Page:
|US20130054057 *||Dec 22, 2010||Feb 28, 2013||Rolic Invest S.Ar.L.||Passenger transportation system and relative control method|
|US20130098724 *||Dec 16, 2010||Apr 25, 2013||Nam Pyo Suh||Modular electric-vehicle electricity supply device and electrical wire arrangement method|
|US20130233663 *||Nov 22, 2011||Sep 12, 2013||Bombardier Transportation Gmbh||Route for vehicles and method of building the route|
|US20130248311 *||Nov 22, 2011||Sep 26, 2013||Bombardier Transportation Gmbh||Transferring electric energy to a vehicle by induction|
|CN102159422B *||Sep 17, 2009||Apr 1, 2015||邦巴尔迪尔运输有限公司||感应式接收用于车辆的电能|
|CN102625750B *||Aug 6, 2010||Apr 15, 2015||奥克兰联合服务有限公司||道路供电电动车辆系统|
|WO1991001232A1 *||Jul 19, 1990||Feb 7, 1991||Nicholas R Musachio||Electrical vehicle transportation system|
|WO1993010995A1 *||Nov 17, 1992||Jun 10, 1993||Nicholas R Musachio||Electrical vehicle transportation system|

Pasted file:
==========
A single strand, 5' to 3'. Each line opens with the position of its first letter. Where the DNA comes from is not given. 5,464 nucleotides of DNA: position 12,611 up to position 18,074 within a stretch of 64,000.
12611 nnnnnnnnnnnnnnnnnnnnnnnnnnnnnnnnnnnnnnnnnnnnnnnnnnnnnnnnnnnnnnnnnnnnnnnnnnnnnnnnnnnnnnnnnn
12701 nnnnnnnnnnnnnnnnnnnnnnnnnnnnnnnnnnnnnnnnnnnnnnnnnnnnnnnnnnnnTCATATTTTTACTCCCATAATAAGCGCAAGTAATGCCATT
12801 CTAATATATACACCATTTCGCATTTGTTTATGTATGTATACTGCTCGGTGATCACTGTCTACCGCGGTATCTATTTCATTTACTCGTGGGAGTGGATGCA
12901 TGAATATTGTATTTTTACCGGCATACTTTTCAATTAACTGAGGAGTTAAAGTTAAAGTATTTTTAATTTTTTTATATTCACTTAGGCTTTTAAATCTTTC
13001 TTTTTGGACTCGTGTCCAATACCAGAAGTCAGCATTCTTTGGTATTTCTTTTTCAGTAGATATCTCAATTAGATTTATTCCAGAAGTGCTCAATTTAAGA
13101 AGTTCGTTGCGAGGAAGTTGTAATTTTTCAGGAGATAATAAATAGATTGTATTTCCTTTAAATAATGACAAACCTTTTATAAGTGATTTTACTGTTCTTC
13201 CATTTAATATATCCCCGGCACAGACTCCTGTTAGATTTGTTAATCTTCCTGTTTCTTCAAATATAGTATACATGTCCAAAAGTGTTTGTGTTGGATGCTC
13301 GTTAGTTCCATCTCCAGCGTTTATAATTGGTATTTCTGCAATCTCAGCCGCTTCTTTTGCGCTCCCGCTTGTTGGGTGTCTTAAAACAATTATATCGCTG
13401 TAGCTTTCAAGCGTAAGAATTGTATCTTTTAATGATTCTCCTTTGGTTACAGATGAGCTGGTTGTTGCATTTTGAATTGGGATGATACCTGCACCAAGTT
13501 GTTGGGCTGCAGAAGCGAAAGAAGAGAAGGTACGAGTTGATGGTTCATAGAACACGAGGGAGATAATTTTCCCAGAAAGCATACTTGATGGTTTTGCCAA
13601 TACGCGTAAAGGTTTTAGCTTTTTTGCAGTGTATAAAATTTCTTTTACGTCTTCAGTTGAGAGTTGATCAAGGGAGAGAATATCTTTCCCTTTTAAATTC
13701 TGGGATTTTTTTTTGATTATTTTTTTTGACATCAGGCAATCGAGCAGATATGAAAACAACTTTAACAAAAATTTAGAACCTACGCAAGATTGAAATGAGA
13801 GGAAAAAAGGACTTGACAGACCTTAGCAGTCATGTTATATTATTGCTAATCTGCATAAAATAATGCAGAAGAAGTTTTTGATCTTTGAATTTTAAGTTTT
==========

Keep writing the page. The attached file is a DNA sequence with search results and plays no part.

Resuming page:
|WO1995011545A1 *||Oct 20, 1994||Apr 27, 1995||Auckland Uniservices Ltd||Inductive power pick-up coils|
|WO2007149321A2 *||Jun 15, 2007||Dec 27, 2007||Energy Recovery Technology Llc||Energy recovery system|
|WO2011016736A2 *||Aug 6, 2010||Feb 10, 2011||Auckland Uniservices Limited||Roadway powered electric vehicle system|
|WO2012069494A2||Nov 22, 2011||May 31, 2012||Bombardier Transportation Gmbh||Route for vehicles and method of building the route|
|WO2012069495A2||Nov 22, 2011||May 31, 2012||Bombardier Transportation Gmbh||Transferring electric energy to a vehicle by induction|
|WO2013007823A2||Jul 13, 2012||Jan 17, 2013||Bombardier Transportation Gmbh||Route for vehicles, in particular for road automobiles|